Anthem: Summary: Chapter 1

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The narrative begins with Equality 7-2521, the speaker and protagonist, apologetically describing his "sinful" actions in writing such an account of his own activities, since thinking and acting apart from others is strictly forbidden by the Council of Vocations.  After reading a few lines, the reader soon realizes that Equality 7-2521 means himself when he uses the pronoun "we." It seems that he has no capacity to speak the word "I," as if his language has forgotten the word, which of course it has.

Equality 7-2521 lives in a world where the state, the collective, dominates every last detail of society, even down to individual thinking (which rarely exists in this world since the government strictly enforces its idealistic collectivism), much like Huxley's Brave New World.  Though the outward form of the society mimics democracy (including meaningless elections, much like Rand's Communist Russia), the actual form is anything but republican.  Only Equality 7-2521, as well as a few others encountered later by the reader, has the fortitude to oppose his world, discovering his own world of "self." Early on, Equality 7-2521 alludes to his alienation from the others, saying that he was "born with a curse."

Gradually, he drifts into a history lesson of sorts, explaining the basic tenets of his state-run education.  It seems the World Council, the massive organization which controls society in general, has a monopoly on all "truth," and ever since the Great Rebirth, has dominated all human culture.  The Great Rebirth seems to be the major, formal step in human de-evolution, as the word "I" was replaced with the words "we" and "us," and men unselfishly chose to live for their brothers, not themselves: this is Rand's ultimate nightmare, since it denies the egoistic nature of man.  This was apparently the time when innovation and productivity ended, and government collectivism seemed to make slaves of its citizens, making them ignorant and helpless robots dependent on the state.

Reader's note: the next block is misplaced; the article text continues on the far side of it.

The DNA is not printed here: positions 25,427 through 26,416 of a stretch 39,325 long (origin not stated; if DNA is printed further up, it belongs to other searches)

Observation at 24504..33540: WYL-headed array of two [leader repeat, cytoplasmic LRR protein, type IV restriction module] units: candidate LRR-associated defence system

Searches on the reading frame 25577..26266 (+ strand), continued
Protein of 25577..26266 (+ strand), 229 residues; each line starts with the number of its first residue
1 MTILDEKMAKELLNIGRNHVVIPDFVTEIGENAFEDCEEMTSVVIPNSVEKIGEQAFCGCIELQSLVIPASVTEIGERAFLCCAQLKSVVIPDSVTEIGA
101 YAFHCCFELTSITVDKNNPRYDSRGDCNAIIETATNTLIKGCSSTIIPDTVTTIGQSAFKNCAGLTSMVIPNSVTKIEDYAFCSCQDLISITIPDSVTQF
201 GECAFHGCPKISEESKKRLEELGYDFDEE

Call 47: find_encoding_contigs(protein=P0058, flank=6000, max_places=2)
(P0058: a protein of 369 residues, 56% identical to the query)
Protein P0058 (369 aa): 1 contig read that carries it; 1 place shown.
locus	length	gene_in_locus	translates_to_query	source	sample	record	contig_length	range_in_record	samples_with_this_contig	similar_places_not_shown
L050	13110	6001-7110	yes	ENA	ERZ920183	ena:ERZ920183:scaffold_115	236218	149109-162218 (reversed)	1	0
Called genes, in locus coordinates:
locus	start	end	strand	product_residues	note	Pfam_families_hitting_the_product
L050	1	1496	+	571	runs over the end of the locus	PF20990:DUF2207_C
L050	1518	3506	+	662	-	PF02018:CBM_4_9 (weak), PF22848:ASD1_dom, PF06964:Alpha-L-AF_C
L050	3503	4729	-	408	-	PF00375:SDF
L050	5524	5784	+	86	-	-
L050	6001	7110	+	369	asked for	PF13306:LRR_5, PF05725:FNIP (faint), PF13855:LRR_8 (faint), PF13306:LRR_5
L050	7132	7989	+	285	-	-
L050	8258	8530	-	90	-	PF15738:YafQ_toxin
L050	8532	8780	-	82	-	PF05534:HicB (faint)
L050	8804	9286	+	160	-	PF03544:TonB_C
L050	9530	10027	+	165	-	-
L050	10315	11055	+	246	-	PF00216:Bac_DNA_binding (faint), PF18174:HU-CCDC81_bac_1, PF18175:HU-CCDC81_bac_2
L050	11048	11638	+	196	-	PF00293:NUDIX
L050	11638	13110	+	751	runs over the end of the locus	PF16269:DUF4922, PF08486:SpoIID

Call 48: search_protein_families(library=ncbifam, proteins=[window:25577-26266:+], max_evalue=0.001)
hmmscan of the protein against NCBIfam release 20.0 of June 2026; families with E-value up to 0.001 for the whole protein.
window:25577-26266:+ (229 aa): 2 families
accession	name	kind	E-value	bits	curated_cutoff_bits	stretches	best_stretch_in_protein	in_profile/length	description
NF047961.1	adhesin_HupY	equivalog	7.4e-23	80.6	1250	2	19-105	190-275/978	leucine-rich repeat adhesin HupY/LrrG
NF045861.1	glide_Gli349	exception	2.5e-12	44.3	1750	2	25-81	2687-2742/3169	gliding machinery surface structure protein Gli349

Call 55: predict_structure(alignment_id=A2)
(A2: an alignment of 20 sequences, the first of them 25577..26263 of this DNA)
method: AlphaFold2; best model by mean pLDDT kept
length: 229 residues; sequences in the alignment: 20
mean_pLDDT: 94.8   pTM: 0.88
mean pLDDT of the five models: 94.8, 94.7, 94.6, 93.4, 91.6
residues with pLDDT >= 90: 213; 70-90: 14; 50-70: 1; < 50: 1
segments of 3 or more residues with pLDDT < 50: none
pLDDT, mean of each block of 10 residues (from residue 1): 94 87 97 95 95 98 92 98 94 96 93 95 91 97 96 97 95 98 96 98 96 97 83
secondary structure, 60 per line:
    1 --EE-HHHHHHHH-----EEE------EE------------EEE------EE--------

Equality 7-2521 also describes his life growing up apart from any kind of human family, but like everyone else, institutionalized and indoctrinated from birth.  Like all of Rand's heroes, he is exceptionally bright, soon growing bored with his lessons.  As a result of this boredom and desire to explore "the science of things," as well as his "great Transgression of Preference," (preferring some areas of study over others), Equality 7-2521 is punished more than most his age.

Soon the time comes when Equality 7-2521 has completed his education and now must stand before the Council of Vocations to be assigned a permanent life occupation.  Though he wishes to be assigned to the House of Scholars, he is instead told that he will be a lowly Street Sweeper.  He willingly resigns himself to such an occupation, repeating to himself the state motto, "the will of our brothers be done," showing Rand's conscious decision to mimic (in order to later discredit) the Lord's Prayer.

Eventually, now working as a Street Sweeper, Equality 7-2521 begins to become friends (again committing the Sin of Preference) with a coworker, International 4-8818, someone who smiles continuously.  One day the two are cleaning up near the outskirts of town when Equality 7-2521 comes across a metal grate which covers the entrance to an underground tunnel.  Equality 7-2521 eagerly descends down the hole, realizing that he is entering a structure from the Unmentionable Times, replete with technological devices from that era, including the secret of electricity, which has been lost in modern times.  After awhile he climbs back into his world, making sure that International 4-8818 doesn't speak to anyone about their discovery, knowing that it is a sin to keep things hidden from the collective, but also knowing that those who touch the things from the Unmentionable Times are said to be damned.

Each night for three hours, instead of attending the City Theatre, which promotes the propaganda of collectivism, Equality 7-2521 retreats to his special underground hovel, where he illegally studies the science of things alone.  Though he knows his society forbids his activities, Equality 7-2521 also realizes that for the first time in his life, he feels satisfaction and peace.

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